Once upon a time, these two little human beings arrived in Pokhara to sit down, take a breath, relax and rest for a while. Seeing the magnificent mountains a restlessness awakened and the future took a totally different turn. Every moment of the day the mountains seemed to be calling, asking for a visit, but when asking around people said all hikes were closed due to snow and cold. When hardly any time was left, they suddenly heard a different story. The way to Annapurna Base Camp was open! Temperatures going way below freezing point, but an accessible path leading the way, all the way to a height of 4130meters. No doubts left, the next day the essentials were bought, the backpacks were made and late at night heads were laid to rest with a great adventure ahead. The next morning they took a ride to Kande and left there with only a crappy map, the urge to discover the unknown and the snowy mountains ahead to guide the way. As so often, the beginning was the hardest part, endless stairs leading the way upwards till the top of the first mountain was reached. Or looking back at it, the top of a hill at 2200meters. Up and down it went. From the top of the mountain down to the river flowing way below in the valley and back up again to the top of another mountain. More stairs than you can imagine. A walk challenging you mentally when making your way up, hiding more stairs around every corner. Just when you think no more stairs exist in the whole wide world they pop up in front of you. When you think you have nearly reached the height you need to be that day, you go all the way back down to where you come from to subsequently climb back up to an even higher point. Slowly slowly, shanti shanti, one breath a time and one foot before the other the two little human beings reached a higher point every day. Every day they got a little more scared, would they have trouble with the height? Would acute mountain sickness hold them back? They had heard the most terrible stories going from constant headaches, dizziness and sleepless nights to people who couldn’t get out of bed and had to be taken to lower heights by helicopter. Luckily, it all remained faraway stories. Combatting a daily height difference of at least 2000meters they reached Annapurna Base Camp after three and a half days of walking. Slowly feeling the lack of oxygen breathing became more tiring and climbing more challenging as they were confronted with their own physical boundaries. This was fully compensated and quickly forgotten by the unbelievable sceneries. A different world hidden between the highest mountain peaks of the world. Heaven and earth coming together. Glaciers and frozen waterfalls. Sharp landscapes and falling stones. Natures terrain. Nature being in control instead of people trying to bend the land to their own will. Powerless little human beings against the power of the earth, but there is a crack in nature and the earth carries many scars. One day it were glaciers, now it are merely enormous cracks filled with sand and dust. A view that nearly brings you to tears. The scar will disappear over time and the glacier will remain a simple memory fading away, but never shall it return in all its glory. Even so close to heaven people have left there mark, but still so many among us refuse to believe in rising temperatures. If you have your doubts about how we human beings are slowly destroying our own world, fight your way up to these mountain peaks, dive into our oceans and take a deep breath amidst of our endless traffic. Slowly you may start to see the scars, the plastic islands, the disappearing forests and the pain it inflicts on so many who directly depend on nature for life.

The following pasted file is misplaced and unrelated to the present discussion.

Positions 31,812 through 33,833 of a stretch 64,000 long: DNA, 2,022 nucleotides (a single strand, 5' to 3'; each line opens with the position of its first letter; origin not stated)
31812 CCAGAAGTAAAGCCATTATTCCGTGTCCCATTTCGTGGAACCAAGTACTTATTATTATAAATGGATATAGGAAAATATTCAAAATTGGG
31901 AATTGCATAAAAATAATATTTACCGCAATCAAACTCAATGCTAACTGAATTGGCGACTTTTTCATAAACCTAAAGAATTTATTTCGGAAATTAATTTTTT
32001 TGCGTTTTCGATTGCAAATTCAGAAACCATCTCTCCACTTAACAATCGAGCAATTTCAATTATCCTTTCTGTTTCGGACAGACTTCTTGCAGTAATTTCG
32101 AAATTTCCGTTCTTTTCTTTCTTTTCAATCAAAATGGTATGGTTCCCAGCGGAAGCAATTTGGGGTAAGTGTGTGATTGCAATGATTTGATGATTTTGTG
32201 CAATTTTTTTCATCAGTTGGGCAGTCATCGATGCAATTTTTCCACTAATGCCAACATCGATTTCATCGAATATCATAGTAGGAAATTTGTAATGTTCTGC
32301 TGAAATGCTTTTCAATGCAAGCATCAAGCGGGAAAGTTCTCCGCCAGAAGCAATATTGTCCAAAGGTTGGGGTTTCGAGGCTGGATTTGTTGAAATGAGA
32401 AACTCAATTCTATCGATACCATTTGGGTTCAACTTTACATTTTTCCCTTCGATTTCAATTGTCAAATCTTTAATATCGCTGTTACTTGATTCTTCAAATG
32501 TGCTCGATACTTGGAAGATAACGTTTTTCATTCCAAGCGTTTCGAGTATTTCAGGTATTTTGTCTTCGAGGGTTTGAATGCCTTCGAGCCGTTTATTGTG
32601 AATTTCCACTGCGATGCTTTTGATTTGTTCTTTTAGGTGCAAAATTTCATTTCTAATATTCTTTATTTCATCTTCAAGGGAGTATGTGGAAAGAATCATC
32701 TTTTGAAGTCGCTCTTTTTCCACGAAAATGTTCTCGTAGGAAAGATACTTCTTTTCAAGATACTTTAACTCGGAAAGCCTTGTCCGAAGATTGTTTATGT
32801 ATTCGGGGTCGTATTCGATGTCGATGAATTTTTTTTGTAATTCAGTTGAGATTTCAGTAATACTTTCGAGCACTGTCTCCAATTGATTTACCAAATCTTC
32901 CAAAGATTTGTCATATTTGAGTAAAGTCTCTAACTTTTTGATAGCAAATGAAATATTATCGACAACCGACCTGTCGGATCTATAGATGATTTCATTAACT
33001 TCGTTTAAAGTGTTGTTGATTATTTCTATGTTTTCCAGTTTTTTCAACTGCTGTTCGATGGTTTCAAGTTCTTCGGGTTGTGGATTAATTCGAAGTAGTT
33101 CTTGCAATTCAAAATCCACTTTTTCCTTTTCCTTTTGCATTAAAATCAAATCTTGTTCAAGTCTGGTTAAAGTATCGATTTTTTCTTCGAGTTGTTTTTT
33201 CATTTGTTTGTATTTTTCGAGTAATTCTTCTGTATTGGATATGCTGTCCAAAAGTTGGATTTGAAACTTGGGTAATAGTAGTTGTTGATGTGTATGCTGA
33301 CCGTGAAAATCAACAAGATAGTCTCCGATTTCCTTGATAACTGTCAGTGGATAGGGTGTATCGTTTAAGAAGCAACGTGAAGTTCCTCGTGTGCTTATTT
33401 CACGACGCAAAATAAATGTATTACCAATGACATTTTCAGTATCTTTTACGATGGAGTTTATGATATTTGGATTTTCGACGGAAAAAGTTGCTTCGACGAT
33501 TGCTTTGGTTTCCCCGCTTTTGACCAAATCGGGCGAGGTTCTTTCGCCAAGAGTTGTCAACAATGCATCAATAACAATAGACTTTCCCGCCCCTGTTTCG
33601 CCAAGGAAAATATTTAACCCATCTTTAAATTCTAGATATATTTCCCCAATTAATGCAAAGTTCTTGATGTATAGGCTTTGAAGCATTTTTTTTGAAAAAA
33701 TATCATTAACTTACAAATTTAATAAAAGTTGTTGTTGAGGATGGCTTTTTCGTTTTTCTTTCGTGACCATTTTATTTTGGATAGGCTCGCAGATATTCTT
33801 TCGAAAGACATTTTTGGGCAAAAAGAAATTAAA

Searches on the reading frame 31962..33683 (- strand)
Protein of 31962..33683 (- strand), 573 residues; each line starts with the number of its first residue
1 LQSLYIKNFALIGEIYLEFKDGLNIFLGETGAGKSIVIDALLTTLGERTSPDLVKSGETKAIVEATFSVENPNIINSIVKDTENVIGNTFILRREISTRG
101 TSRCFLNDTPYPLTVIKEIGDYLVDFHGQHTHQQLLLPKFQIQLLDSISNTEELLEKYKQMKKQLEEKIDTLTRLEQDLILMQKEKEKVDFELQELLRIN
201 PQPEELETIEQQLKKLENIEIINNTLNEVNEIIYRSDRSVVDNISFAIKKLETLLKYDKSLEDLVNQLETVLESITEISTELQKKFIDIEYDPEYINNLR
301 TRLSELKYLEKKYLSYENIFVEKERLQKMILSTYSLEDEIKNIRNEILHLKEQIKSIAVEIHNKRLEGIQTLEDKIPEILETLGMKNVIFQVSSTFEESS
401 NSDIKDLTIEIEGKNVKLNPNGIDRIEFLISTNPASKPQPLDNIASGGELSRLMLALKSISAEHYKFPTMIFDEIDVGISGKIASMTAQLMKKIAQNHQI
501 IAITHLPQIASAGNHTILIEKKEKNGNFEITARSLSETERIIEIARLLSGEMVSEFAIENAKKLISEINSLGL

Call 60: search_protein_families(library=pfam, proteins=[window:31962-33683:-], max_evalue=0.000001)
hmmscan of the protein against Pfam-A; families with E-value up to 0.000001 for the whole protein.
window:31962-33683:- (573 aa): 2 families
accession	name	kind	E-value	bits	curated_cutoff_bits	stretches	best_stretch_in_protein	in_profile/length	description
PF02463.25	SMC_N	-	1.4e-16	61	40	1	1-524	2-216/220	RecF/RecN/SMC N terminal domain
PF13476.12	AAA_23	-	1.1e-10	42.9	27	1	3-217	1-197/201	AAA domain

After many emotions and thoughts awakened by such scenery the way back down began. Back to the world we live in, back to daily life, back to reality. Two days of endless stairs, up and down, leaving the snowy mountain peaks behind and taking a well deserved break at the hot springs in Jhinu. Early in the morning, mist hanging above and cold all around. The only sounds being the ice cold river flowing by and birds eagerly awaiting the first rays of sunlight. A last stop in nature before entering city life. Leaving the hot springs behind, entering civilised world couldn’t have been more hard. After a walk of a few more hours, the bus was reached to bring the two little humans back to Pokhara. A hell of a bus ride! Off-roading on a motorbike may be hard, but off-roading on a bus gives a totally different dimension to life. Never could they have imagined that sitting on a bus could feel so similar to crashing. Bruises, plausible brain damage and smiles out of misery were a fact. Making its way through sand, rivers and mud the bus took at least an hour to reach something that could be called a road according to Western standards, although even this may be open for debate. A total of three hours bus ride, two kilometers of city walk and two kilometers of taxi ride the hotel in Pokhara was reached. Life could slowly go back to what once was called normal with yet another cherished memory to carry along and a silent promise to the mountains to return.

Two worlds together and yet apart